Tuesday, January 29, 2013

Vim, Emacs, and Rome

After visiting France, my wife and I spent a week visiting Florence and Rome before returning back to the States.  The architecture of Europe is amazing.  Even small towns have cathedrals about like we have Starbucks -- one on every corner.  However, of all that I have seen, Rome's subway system struck me as the most awe-inspiring engineering feet that I have seen.

That is not to say that Rome has a particularly good subway system.  In fact, it struck me as pitiful compared to Paris or London.  In Paris, the subway will take you within a block or two of wherever you want to go.  In Rome, there are only two lines in the entire city, which form a giant plus.  You are lucky if your destination is six or seven blocks away from the closest stop.

The problem is that Rome has a rich and ancient history, and any time you dig twenty fit down, you will probably hit some of it.  Work must stop so that an archaeological team can investigate it.  In this context, it strikes me as nothing short of miraculous that someone could cut a continuous line across Rome.  Twice.  Whoever had the vision, the political savvy, and the sheer force of will to accomplish it is a force to be reckoned with, and a (wo)man to be feared.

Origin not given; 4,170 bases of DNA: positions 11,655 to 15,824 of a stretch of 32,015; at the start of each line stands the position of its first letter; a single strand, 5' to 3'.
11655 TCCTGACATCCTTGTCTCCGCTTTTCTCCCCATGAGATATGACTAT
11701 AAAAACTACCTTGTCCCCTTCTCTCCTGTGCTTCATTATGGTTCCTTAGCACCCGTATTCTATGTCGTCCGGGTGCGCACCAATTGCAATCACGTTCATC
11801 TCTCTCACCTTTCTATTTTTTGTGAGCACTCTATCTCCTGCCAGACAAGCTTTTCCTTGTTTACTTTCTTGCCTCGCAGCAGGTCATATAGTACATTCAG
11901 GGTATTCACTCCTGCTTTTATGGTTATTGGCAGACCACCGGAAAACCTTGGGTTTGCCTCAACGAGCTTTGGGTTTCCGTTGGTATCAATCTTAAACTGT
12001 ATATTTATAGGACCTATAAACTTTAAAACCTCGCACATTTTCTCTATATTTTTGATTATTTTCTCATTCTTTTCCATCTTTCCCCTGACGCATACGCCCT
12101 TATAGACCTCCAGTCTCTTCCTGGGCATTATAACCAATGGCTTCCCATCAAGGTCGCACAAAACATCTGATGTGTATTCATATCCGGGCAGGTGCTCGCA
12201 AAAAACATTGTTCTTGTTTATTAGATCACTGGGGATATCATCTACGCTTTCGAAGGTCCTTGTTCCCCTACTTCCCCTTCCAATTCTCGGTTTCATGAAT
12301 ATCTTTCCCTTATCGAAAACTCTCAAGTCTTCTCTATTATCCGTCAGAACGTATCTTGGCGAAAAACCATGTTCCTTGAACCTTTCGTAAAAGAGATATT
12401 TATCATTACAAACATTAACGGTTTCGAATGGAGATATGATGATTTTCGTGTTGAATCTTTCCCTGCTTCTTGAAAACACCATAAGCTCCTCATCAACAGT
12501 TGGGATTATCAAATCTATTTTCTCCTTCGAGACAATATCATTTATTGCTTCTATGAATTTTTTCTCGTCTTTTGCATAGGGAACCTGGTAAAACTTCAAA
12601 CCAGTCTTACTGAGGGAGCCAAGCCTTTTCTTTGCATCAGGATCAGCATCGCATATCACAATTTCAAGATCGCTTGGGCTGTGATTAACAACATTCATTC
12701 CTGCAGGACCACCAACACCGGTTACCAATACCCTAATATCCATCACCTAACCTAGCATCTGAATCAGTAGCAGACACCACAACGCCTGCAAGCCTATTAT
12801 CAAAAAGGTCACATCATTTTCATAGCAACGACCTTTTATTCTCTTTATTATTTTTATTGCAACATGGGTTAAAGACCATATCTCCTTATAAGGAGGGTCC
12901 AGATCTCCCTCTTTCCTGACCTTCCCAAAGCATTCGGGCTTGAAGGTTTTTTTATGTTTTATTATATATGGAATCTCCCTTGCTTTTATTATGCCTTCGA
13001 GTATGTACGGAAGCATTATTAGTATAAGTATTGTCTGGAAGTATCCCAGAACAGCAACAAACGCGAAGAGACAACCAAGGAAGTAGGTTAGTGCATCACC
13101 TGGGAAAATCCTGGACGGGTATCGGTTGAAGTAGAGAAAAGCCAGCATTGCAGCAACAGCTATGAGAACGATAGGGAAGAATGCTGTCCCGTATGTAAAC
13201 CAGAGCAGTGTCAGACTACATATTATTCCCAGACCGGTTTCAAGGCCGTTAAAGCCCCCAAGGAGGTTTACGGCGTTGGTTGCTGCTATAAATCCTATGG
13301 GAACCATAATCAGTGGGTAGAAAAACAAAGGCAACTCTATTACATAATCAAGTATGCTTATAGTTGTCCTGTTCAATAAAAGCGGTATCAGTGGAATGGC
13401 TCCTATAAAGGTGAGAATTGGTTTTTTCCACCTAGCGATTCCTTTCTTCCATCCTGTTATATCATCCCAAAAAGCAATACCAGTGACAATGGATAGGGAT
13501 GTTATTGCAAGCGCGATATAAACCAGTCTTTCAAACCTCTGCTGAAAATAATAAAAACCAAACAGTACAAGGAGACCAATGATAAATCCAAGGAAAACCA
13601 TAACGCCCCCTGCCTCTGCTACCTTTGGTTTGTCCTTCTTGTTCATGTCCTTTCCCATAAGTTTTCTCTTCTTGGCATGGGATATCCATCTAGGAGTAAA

Returning home, I discussed editors with one of my friends.  He and I are both editor junkies and have had phases of being Vim and Emacs fanboys.  However, my friend has recently been experimenting with SublimeText.  When I asked him why he was switching, he responded that it was for ease of writing extensions.

Both Vim and Emacs are highly extensible.  Both are old, even ancient as editors go.  Despite the extensibility of these editors, their age makes them difficult to adapt sometimes.  I was struck with a parallel to Rome and its challenges building its subway system.

Is it possible to streamline and revitalize these editors?  Or are all large, successful software projects doomed to be mired in their own histories?

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